By Solomon Tembang
Through a project dubbed, ‘The Mapping and Forest Governance Programme, The Congo Basin, Cameroon’, the Nguti Council can today boast of a land tenure and land use document put together by a Civil Society Organisation, Ajemalibu Self Help, AJESH, with the financial assistance from a UK-based NGO, Rainforest Foundation UK, RFUK, through a community participatory management approach.
Nguti municipal council in Nguti sub-division of the Kupe-Muanenguba division of the South-west region, it should be noted, is a vast area with many resources but is still little known and less exploited for the access roads are very bad and at times impassable. The geography of the area has never been carved out.
Though situated and surrounded by Ndian and Manyu Divisions, Nguti sub-division, which was created in 1967 and went operational in 1968, remains very enclave and a mystery to tourists and modern scholars of environmental studies.
Faced with the aforementioned challenges, the United Kingdom Non Governmental Organisation, Rainforest Foundation UK, RFUK, created in 1989 with mission to support indigenous people and traditional populations of the world’s rainforest in their efforts to protect their environment fulfil their rights to land, life and livelihood, with its two Cameroonian counterparts; Ajemalibu Self-help, AJESH, and Foret et Development Rural, FODER, took interest in the people’s plight.
Meeting in the Nguti council hall for a workshop, the local NGOs and the communities brainstormed on the problems of the sub-division and came out with a land tenure and land use document which will expose the realities of the sub-division.
Working through a community participatory management approach, the communities and the experts put their heads under one thinking cap and mapped out a comprehensive document which today looks like a roadmap for the discovery of Nguti sub-division.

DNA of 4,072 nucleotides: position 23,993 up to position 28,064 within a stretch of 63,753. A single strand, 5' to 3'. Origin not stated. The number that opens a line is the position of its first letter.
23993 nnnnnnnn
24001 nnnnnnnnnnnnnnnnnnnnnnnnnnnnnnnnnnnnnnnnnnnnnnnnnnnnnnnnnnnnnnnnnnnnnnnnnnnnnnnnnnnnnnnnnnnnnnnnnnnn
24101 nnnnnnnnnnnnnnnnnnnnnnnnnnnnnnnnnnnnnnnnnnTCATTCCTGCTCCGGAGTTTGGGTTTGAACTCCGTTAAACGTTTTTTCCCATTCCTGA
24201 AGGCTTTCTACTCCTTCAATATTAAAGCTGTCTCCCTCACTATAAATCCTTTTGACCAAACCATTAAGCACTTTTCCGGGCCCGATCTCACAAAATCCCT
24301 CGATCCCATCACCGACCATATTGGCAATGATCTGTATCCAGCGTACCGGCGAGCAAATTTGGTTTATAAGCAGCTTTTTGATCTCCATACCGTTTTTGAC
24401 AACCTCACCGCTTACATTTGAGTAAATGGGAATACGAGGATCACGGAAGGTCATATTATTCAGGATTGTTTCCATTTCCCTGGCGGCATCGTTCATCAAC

Talking about the land tenure situation in the Nguti municipality, the community and the facilitators agreed that the Nguti council area is difficult to be properly mapped due to problems of migration. They recognised the fact that the peoples have been constantly migrating in search of better freedom, independence and land. It was also discovered that many villages germinated as a result of war and man’s quest for exposure and this gave birth to large areas and populations without clearly defined customary boundaries.
By land use, the communities and the facilitators realised that the villages are mostly involved in activities such as gathering, hunting, fishing and farming which constitute their main economic activity and source of livelihoods.
In mapping the villages, the facilitating bodies and the community actors put their findings together before weaving them into a fine council document christened, ‘Nguti Council, South West Region, Republic of Cameroon, Forest communities and Their Traditional Way of Life, ready for reference and consumption’.
At the end of the day, all the parties nodded in delight that the project was a stitch in time to open the Nguti sub-division to development, poverty reduction and tourism.
By Solomon Tembang